Finally, just like the best means to master secondary languages is to first master one’s own, the best means to understand other cultures is to first know what one’s own culture is.

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J.A.A. Purves wrote:
: There was a movement within classicism that tried to force English into almost all of the rules of Latin grammar, and some of our English rules (against splitting infinitives, against ending a sense with a preposition) derive from that movement.

 

This is why you also get people who insist that it is somehow incorrect to follow a non-gender-specific singular noun or pronoun with the word "their" (as in the tagline for Apocalypto, "No one can outrun their destiny").

 

: The Greek alphabet is the ancestor of the Latin, Gothic, Glagolitic and Cyrillic alphabets, and thus provides roots and origins for almost every modern language in the West.

 

Of course, the Greek alphabet was, itself, borrowed from the Canaanite or Phoenician alphabet. That's why the Greek letters have names that mean nothing in Greek, like "alpha", "beta", etc., whereas in Canaanite and its sister language Hebrew, "aleph" means "ox", "beth" means "house", and so on. So perhaps we should teach Semitic languages too! :)

Edited by Peter T Chattaway

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: The Greek alphabet is the ancestor of the Latin, Gothic, Glagolitic and Cyrillic alphabets, and thus provides roots and origins for almost every modern language in the West.

 

Of course, the Greek alphabet was, itself, borrowed from the Canaanite or Phoenician alphabet. That's why the Greek letters have names that mean nothing in Greek, like "alpha", "beta", etc., whereas in Canaanite and its sister language Hebrew, "aleph" means "ox", "beth" means "house", and so on. So perhaps we should teach Semitic languages too! smile.png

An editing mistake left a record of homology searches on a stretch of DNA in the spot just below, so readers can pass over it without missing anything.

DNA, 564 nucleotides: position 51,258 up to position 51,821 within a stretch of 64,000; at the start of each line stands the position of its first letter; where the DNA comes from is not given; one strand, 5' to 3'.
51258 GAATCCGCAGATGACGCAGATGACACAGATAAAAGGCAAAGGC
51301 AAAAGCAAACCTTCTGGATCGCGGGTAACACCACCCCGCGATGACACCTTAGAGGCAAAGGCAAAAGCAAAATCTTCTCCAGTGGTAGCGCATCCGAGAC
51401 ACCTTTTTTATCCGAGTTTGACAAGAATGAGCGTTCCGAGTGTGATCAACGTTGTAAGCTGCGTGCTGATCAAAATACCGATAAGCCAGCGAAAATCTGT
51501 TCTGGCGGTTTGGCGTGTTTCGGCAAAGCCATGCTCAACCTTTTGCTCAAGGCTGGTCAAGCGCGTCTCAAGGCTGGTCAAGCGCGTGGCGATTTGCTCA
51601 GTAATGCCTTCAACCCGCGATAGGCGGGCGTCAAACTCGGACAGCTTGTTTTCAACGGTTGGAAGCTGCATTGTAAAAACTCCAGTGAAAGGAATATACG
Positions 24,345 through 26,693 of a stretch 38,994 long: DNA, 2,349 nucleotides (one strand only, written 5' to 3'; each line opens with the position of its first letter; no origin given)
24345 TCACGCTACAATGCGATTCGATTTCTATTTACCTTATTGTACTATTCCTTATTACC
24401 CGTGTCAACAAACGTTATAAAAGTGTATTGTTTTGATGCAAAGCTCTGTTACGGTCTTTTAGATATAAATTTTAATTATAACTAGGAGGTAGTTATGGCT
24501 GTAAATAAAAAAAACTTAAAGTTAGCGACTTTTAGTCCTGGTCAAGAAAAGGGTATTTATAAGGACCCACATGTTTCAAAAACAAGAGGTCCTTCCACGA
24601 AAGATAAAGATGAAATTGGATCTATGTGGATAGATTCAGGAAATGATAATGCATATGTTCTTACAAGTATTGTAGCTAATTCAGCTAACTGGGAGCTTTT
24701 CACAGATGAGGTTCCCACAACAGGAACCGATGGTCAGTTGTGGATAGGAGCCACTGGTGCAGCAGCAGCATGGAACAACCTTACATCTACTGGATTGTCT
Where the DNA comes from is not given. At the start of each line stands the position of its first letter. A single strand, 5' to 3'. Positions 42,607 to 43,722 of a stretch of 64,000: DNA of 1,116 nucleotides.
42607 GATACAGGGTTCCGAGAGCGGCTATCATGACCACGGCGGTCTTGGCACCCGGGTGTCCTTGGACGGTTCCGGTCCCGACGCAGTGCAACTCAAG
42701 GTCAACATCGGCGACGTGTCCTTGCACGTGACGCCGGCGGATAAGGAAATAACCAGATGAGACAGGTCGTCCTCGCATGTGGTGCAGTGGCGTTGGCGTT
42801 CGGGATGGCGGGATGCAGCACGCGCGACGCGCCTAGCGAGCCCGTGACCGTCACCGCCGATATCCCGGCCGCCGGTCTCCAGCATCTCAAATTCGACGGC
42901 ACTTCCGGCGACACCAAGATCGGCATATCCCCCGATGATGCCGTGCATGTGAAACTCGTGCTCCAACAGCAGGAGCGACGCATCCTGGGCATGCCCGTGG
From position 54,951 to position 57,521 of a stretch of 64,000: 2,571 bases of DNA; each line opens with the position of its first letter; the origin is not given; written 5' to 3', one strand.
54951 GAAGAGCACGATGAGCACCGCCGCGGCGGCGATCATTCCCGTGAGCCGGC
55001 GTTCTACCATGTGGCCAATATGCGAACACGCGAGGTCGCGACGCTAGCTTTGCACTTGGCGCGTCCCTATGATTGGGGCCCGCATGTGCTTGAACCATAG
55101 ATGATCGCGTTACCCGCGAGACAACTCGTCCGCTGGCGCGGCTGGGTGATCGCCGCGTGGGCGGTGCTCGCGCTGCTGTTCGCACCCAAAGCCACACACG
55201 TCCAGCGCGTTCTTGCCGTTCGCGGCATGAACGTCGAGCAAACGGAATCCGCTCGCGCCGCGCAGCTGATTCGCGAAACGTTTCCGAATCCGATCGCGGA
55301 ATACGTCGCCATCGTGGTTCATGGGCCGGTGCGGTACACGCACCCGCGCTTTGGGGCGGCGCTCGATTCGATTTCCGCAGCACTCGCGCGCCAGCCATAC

See, this is precisely why I think the argument that Latin and Greek, as "direct" ancestors of English, should be given priority is so problematic. You can only go back so far, and if you're going to go all the way to a couple of languages no one speaks anymore, then you might as well go back even deeper into the past. Particularly since Latin and Greek aren't particularly close to English, grammatically.  I mean, I've only glanced at a couple of Latin textbooks, but as someone who has studied Koine Greek, if only at the undergrad level--the grammatical structures of Greek are nowhere near close enough to English to make learning the latter easier. Put another way--these languages will be precisely as alien to students as Spanish. And significantly less useful, since in twenty or thirty years they won't be having to speak Latin--but, at least in the Southern US, they may very well have to be speaking Spanish. Having them learn a living language that is also genetically related to English would address exactly the issues the study of Latin is supposed to address and it's not thunderingly useless to 95% of students. [Like I say, there's no reason, short of wanting to make a career as a Classicist, that anyone should know Latin or Greek. Not when the vast majority of the "cultural wealth" of Rome and Greece is available in translation].